I marketing myself as a front-end developer, but I would consider the jobs I get offered full-stack (2/3 front-end, 1/3 back-end)

I come from a CS education and a professional background that's not focused on any kind of web technology. I guess that I'm accustomed to the idea that most new devs aren't remotely interested in the areas of technology that I am, because the survey results didn't surprise me very much.

Eventually, I imagine I'll be forced to move at least into web back-end development with a modicum of front-end thrown in, but I can't imagine that ever being my main focus.

Yeah, wow - if all CS work consisted of web development, I'd have dropped out of the industry years ago.

I have been teaching myself programming and feel front end is really the only way in without formal schooling or extensive self study. "Full stack" was the most popular in the survery and I feel most code camps teach "full stack light"; enough to put up a site using RoR or Node back end/JS front end framework.

I would love to get a job doing backend development and have worked through some CS moocs and I just feel like there are so many things I don't sufficiently understand to even be considered for a backend position. I could probably handle a "full stack light" position, but get overwhelmed when I try to really understand everything going on instead of just accepting "use this gem".

As someone who comes from a CS background, spent many years as a backend web developer, and is now focusing mostly on frontend ...

... I go where the complexity goes[1]. In the age where most [web] backends are just glorified DB wrappers with an API, and the main app is on the frontend - I'm gonna stick to frontend, thanks.

Although it's starting to look more and more like I should rekindle my interest in non-research[2] machine learning and AI.

[1] complexity and users, really. You could call it "the market"

[2] with much regret, I have discovered that I am too impatient/dumb/product-focused to do well in research.

I sometimes wish I could just go where the market goes, but I can't. I've never learned how to aim the analytical engine in my head, only to figure out where it is pointing, so I can try to put myself into a job where someone will pay me to think about whatever it is that I am apparently going to be spending my time thinking about next.

Nothing about the web inspires me or engages my attention, which has left me wondering lately whether I'm still in the right industry. Not sure what else I could reasonably do for a living, though, since I doubt my brain is going to stop working on software problems whether I'm still getting paid to work on them or not.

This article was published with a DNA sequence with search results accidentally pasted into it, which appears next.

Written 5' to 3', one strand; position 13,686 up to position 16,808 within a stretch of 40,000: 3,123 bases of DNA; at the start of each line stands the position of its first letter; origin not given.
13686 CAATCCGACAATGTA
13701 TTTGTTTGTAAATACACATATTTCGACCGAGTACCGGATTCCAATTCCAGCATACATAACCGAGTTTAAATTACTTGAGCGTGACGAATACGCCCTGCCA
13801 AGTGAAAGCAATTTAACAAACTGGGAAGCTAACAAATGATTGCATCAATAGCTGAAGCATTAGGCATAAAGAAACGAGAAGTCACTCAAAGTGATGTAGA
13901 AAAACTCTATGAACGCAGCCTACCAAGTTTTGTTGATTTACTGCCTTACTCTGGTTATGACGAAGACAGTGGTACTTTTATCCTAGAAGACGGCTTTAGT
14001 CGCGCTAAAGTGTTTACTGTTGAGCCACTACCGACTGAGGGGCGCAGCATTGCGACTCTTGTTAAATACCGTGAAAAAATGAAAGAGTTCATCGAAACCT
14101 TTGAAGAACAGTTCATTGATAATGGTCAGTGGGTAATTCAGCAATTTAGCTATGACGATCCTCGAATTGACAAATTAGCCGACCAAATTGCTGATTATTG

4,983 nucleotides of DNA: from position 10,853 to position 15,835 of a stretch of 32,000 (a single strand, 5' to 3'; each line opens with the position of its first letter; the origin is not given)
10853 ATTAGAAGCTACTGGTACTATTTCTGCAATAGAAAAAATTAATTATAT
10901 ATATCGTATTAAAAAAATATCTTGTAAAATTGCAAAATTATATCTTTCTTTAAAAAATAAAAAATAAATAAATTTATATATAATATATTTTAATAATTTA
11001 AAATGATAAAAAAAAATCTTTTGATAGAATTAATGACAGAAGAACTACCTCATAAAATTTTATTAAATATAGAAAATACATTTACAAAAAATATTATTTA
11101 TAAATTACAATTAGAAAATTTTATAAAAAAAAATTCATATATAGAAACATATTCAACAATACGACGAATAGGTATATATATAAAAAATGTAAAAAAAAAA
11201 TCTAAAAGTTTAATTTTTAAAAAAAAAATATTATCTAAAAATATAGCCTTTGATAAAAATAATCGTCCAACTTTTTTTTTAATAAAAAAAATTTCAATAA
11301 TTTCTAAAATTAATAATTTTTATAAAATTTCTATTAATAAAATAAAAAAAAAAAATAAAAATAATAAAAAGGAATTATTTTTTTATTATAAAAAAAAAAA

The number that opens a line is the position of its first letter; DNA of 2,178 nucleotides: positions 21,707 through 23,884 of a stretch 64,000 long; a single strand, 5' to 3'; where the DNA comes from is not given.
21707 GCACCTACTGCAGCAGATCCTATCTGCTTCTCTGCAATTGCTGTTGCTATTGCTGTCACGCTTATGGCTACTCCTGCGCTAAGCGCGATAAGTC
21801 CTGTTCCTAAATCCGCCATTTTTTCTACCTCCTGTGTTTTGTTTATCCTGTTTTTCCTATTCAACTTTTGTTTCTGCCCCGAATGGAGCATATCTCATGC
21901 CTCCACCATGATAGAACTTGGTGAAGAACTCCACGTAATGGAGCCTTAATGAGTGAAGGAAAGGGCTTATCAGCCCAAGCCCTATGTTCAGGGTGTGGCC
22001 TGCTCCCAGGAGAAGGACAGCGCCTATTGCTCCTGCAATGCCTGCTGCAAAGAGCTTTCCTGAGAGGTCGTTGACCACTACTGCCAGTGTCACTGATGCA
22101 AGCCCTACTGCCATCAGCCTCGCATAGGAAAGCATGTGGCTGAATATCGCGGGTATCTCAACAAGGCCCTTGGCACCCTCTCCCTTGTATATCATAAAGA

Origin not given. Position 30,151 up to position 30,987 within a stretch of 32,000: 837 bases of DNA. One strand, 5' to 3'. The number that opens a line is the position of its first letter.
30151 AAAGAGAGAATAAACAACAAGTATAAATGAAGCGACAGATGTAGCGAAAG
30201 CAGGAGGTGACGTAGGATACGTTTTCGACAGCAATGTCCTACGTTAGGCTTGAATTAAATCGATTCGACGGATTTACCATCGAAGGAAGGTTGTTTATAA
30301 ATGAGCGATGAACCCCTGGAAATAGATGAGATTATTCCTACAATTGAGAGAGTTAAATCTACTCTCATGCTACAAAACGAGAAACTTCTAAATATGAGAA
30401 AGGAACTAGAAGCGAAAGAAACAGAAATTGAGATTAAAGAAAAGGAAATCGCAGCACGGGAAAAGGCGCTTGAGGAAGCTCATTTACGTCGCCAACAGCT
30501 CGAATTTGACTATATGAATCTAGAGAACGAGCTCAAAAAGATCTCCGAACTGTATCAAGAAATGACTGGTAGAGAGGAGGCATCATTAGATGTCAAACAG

I was surprised to see no mention of game development as what drew one into coding. Half the cats I've worked with got bit by the programming bug initially wanting to make games.

The survey says that the median age of respondents was 27 and on average they started programming 11 months ago. They didn't give a standard deviation, but presumably there are not many who are in their early teens.

I say this because the cohort you describe will have started playing games at a younger age, and would have self selected itself out of this survey by venturing into small time game development on their own at an age younger than the survey respondent demographic.

Game Maker is what got me started after MSIE 5 let me down - only like ten years later I discovered MSIE did in fact have an error console to show you what you did wrong, making it not completely trial and error!

So did creating games pull me into programming? Hmm, kind of, after another avenue failed. But I certainly recognize what you mean, I also know many people who'd love to make games full time (and some do! Just not all, not enough demand).

This is somewhat true for me. My first exposure to coding was with Action Script back when I was animating stick figures in Macromedia Flash, which led to me discovering what CSS/HTML were. I never went anywhere with it at the time, I must have been like 8 or 9 years old, but I like to think it's helped lead me into my role as an iOS developer.

Yep, that was me. Now I'm more into making helpful tools, but games are a fun side hobby.

Just to be unnecessarily argumentative, I think video games ARE helpful tools for a wide variety of reasons =)

> Half the cats I've worked with

what does `cats` mean in this context? maybe a cultural thing.

Comes from jazz idiom. Cool people, basically.

> Most of them are already applying for developer jobs, or will start applying within the next year.